Rats: Observations on the History & Habitat of the City's Most Unwanted Inhabitants - Robert Sullivan (2005)

Chapter 18. RAT KING

ON WINTER MORNINGS, I awoke groggy from my rat duties, kissed my family good day, then filled my thermos and subwayed through my day in the shoulder-crunching, welcoming, belligerent, and ambivalent crowds of Manhattan and Brooklyn and, once in a while, Queens, Staten Island, and the Bronx. I was not delinquent in my rat duties. No, I undertook them with greater zest as I was desirous of arriving at some truth about the rats, or at least about my alley—some great notion that I felt still eluded me about my rats and my particular situation. I didn't know what that truth was exactly, so I took a more scrupulous view, despite the cold, because in my mind, or in my sleep deprivation, I felt close to it.

FROM MY RAT JOURNAL

5:04—Dusk. A small telephone company construction site, a hole burrowed by phone company workers, in the center of the alley, surrounded by cobblestones stacked up like dentures, surrounded, in turn, by piles of dirt. Up at the end of the alley, a van from a catering place. Two men carefully loading it with what appears to be food.

5:09—The van, loaded, attempts to drive around the corner of the alley, to proceed from Ryders Alley into Edens Alley, but is thwarted by the angle of the alley's turn. Instead, the truck backs up, driving across plastic trash bags, crushing garbage—a liquid bursts from the overripe bags. A trickle of garbage juice, a stream is born.

5:19—A man in white pants, shirt, and apron emerges from out of the kitchen of the Chinese restaurant, lights a cigarette, relaxes amidst the refuse. Confucius taught that one eats and one does not know the savor of food. Likewise, one does not know the potential for rankness and repulsiveness of the once-savory food.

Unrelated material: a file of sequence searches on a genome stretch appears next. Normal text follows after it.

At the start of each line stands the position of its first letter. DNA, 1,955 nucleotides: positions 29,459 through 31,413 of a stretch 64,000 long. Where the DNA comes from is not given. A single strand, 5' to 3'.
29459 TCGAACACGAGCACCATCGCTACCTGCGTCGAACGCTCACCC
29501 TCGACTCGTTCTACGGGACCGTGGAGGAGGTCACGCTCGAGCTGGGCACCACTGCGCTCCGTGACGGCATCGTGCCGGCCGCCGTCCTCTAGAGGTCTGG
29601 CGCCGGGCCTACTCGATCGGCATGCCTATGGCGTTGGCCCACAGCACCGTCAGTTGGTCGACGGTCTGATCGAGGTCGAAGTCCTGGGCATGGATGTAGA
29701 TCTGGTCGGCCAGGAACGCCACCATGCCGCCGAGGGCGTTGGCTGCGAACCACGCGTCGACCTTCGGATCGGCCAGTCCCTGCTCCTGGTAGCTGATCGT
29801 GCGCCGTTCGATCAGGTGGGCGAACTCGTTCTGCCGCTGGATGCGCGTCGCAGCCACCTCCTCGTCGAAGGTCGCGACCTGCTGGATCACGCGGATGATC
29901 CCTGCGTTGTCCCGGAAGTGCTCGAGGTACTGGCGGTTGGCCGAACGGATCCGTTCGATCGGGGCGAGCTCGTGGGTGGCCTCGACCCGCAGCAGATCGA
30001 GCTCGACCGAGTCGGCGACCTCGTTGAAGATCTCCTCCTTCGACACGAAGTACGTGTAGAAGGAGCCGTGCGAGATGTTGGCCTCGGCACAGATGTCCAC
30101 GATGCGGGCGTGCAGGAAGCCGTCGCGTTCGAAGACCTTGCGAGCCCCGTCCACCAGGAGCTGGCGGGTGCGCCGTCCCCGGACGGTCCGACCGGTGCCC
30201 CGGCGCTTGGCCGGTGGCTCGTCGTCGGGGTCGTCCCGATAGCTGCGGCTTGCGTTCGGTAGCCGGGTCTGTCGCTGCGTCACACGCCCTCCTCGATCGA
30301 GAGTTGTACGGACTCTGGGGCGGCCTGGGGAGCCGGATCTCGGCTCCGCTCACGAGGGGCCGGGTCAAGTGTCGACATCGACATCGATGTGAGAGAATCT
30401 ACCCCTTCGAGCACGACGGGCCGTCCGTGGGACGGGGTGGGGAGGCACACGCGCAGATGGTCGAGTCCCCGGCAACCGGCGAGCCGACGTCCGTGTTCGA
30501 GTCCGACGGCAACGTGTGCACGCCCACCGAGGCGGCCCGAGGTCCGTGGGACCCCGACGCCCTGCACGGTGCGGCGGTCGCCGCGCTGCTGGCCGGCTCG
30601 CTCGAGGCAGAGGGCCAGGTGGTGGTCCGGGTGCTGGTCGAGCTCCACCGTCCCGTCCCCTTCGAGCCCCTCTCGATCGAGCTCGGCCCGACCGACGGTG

5:24—I am sipping coffee, settling in for a few hours of observation, when I see it, the first rat of the night. The rat appears at the top of the alley. The rat stops. The rat crosses the cobblestones, bounding, stopping once, bounding again. The rat circles behind the construction site and then comes back across the alley again to the garbage on the Irish bar and restaurant side. I try to maintain a certain rationality, or clinical aloofness, and yet (as is typical by now) I am mesmerized—first, by the appearance of a rat, still a perverse miracle to me, and second, by a movement that is completely ratlike in its hugging of the wall, in its bold carefulness, and yet also different—a surprise. Who could have predicted that the rat would cross the alley up high and then cross down low again? Seconds pass. One, then two more rats follow. Ah, the rats of Edens Alley!

5:33—A man emerges from the Irish bar, bringing out more garbage into the alley's growing stream: the sound of the door opening, the crackly thump of the heavy but light-plastic-enclosed trash causes rats to scurry out of human sight.

5:40—Another rat has appeared at the top of the alley, has squeezed himself up through a hole in the sidewalk, paws pulling him up, up and out. On the Chinese restaurant side, I see three adult rats and two juveniles—at least I think the juveniles are juveniles: they are in and out of the garbage bags quickly, with their youthful vigor, their close-to- the-street risks. Juveniles seem to wander farther down the alley, nearly entering the street; the older rats stay closer to the nests. In their small size is the promise of rat regeneration, of rat life reborn in this still-winter alley, in the wounded but healing city. And there seem to be more and more juveniles.